“I love baking more than cooking,” I used to say. Maybe it is still a little true. What brings me to the kitchen are the connections with people and food. When those ingredients are there, I can’t stay away. I find time and energy. My camera is always there too. I like to cut and mix by hand. I like to taste and smell as I go, even the raw eggs. My recipes have been getting larger though. Some of my food adventures are sometimes events for hundreds.
I am very happy to get appliances for Christmas. They are as “personal gifts” as it gets for me. My husband knows my needs and wants — that makes it special. Thank you hubby. One Christmas I got a Pizzelle iron and 2 years ago my first stand mixer. I sometimes resist adding new appliances to my life, but they have been great help and fun.
I have been happy to use my mortar and pestle, box grater and blenders for over 20 years but I am really excited about this year’s gift – a “robot de cuisine,” (food processor). I always liked hearing the chefs on cooking shows calling it a robot when I lived in France.
Here recipes for a couple of our favorites: Pizzelles, traditional Italian waffle cookies and Gingerbread Cookies, varieties found in many cultures.
For the Pizzelles, I adapted the recipe from the Pizzelle iron box and advice from my friend Dawn Graham.
1 3/4 cups all-purpose flour
3/4 cup sugar
1/2 cup butter, melted at room temperature
1tsp anise extract
2 teaspoons baking powder
Beat eggs and sugar by hand until just combined. Sift flour and baking powder into the bowl. Mix by hand. Add melted butter, stir to combine.
Place dough on the bottom part, I use an ice cream scoop and drop about 1 tablespoon of batter. Cook on low for 10-15 seconds on each side. Carefully remove cookies from the iron, using a fork to full them out from the iron if needed. Cool completely before storing in an airtight container. Pizzeles freeze very well.
This recipe can be made with Gluten Free flour.
For the Gingerbread Cookies
adapted from Joy of Baking
1.5 cups all purpose flour
1.5 cups of rye flour
1/4 teaspoons salt
3/4 teaspoon baking soda
2 teaspoons ground ginger, or 1 TBSP fresh ginger, minced
1 teaspoon ground cinnamon
1/4 teaspoon ground nutmeg
1/4 teaspoon ground cloves
1/2 cup unsalted butter, room temperature
1/2 cup brown sugar
1 large egg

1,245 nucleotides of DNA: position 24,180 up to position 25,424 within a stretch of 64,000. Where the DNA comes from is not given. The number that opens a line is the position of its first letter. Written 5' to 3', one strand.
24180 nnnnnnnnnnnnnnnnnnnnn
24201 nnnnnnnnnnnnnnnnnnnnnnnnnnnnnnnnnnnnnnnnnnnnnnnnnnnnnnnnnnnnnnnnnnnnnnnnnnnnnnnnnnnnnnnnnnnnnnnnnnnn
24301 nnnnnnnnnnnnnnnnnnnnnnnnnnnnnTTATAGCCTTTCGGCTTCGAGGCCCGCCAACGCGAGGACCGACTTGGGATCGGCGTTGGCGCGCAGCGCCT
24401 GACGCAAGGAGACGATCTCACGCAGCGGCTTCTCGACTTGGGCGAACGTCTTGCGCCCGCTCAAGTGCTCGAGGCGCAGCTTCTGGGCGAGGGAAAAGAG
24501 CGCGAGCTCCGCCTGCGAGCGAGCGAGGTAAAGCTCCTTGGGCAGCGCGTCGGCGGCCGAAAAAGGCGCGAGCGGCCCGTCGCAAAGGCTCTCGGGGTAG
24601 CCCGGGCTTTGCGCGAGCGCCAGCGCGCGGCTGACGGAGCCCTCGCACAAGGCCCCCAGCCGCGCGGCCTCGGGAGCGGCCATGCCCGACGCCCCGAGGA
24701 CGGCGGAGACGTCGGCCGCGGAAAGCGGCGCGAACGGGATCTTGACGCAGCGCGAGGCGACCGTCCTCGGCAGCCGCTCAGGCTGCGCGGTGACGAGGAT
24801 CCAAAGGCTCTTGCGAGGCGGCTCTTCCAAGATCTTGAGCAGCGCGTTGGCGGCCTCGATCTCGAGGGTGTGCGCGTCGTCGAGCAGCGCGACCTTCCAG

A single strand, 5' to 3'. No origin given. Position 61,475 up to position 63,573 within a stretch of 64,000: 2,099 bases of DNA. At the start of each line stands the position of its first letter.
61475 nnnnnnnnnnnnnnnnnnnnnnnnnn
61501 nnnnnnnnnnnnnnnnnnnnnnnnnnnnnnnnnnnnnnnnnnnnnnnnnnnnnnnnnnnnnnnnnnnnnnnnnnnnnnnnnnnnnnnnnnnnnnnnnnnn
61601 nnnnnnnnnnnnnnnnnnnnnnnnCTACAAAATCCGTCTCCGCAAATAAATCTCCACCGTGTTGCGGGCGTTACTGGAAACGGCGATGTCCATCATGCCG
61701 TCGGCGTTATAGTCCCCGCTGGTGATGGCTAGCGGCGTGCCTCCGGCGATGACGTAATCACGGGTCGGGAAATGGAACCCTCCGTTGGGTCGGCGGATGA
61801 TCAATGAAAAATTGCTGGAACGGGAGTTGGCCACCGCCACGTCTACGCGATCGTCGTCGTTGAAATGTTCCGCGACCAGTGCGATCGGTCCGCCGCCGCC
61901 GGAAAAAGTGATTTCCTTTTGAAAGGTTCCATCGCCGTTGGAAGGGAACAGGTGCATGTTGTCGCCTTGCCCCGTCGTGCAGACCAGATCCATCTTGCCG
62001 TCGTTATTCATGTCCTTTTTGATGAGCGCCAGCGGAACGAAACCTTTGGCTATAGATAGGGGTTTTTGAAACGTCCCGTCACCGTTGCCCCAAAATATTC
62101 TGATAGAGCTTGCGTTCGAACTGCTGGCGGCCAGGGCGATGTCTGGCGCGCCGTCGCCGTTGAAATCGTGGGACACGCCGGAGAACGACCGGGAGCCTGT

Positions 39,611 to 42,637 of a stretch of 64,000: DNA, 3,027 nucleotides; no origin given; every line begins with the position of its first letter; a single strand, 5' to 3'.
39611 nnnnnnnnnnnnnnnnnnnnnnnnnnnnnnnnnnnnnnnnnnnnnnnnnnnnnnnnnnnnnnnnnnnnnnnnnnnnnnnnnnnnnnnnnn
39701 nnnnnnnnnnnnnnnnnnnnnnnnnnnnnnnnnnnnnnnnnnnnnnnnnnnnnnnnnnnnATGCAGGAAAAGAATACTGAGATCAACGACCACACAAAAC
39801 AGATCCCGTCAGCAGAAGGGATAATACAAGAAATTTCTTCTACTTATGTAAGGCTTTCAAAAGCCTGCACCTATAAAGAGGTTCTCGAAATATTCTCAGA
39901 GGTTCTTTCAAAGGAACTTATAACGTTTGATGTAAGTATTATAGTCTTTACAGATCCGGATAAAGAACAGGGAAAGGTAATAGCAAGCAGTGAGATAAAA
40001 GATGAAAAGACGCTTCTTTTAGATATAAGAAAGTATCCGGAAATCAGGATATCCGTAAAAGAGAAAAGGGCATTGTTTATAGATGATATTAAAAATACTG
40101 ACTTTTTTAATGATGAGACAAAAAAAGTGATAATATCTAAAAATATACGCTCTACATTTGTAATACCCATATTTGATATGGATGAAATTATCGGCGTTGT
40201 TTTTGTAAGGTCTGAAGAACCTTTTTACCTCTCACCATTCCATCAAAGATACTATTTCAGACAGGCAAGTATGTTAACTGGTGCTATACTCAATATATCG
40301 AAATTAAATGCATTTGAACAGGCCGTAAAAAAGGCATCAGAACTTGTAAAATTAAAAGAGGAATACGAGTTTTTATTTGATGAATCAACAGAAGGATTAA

1/3 cup unsulphured molasses
Royal Icing Using Egg Whites:
2 large egg whites
2 teaspoons fresh lemon juice or more as needed
3 to 4 cups confectioners (powdered or icing) sugar, sifted.
Gingerbread Cookies: In a large bowl, sift or whisk together the flour, salt, baking soda, and spices.
In the bowl of your electric mixer (or with a hand mixer), beat the butter and sugar until light and fluffy. Add the egg and molasses and beat until well combined. Gradually add the flour mixture beating until incorporated.
Divide the dough in half, and wrap each half in plastic wrap and refrigerate for at least two hours or overnight.
Preheat oven to 350 degrees F (177 degrees C) and place rack in center of oven. Line two baking sheets with parchment paper and set aside while you roll out the dough.
cookies made by my children
On a lightly floured surface, roll out the dough to a thickness of about 1/4 inch. Use a floured cookie cutter to cut out the cookies. With an offset spatula lift the cut out cookies onto the baking sheet, placing the cookies about 1 inch (2.54 cm) apart.
Bake for about 8 – 12 minutes depending on the size of the cookies. Small ones will take about 8 minutes, larger cookies will take about 12 minutes. They are done when they are firm and the edges are just beginning to brown.
Remove the cookies from the oven and cool on the baking sheet for about 1 minutes. When they are firm enough to move, transfer to a wire rack to cool completely.
Makes about 3 dozen cookies depending on the size of cookie cutter used.
For Royal Icing with Egg Whites: In the bowl of your electric mixer (or with a hand mixer), beat the egg whites with the lemon juice. Add the sifted powdered sugar and beat on low speed until combined and smooth. Tint portions of frosting with desired food color.. The icing needs to be used immediately or transferred to an airtight container as royal icing hardens when exposed to air. Cover with plastic wrap when not in use.
From my kitchen to little hands for decorating during the North Troy Holiday Celebration at the Sanctuary for Independent Media
Me with Lina and Santa — good times!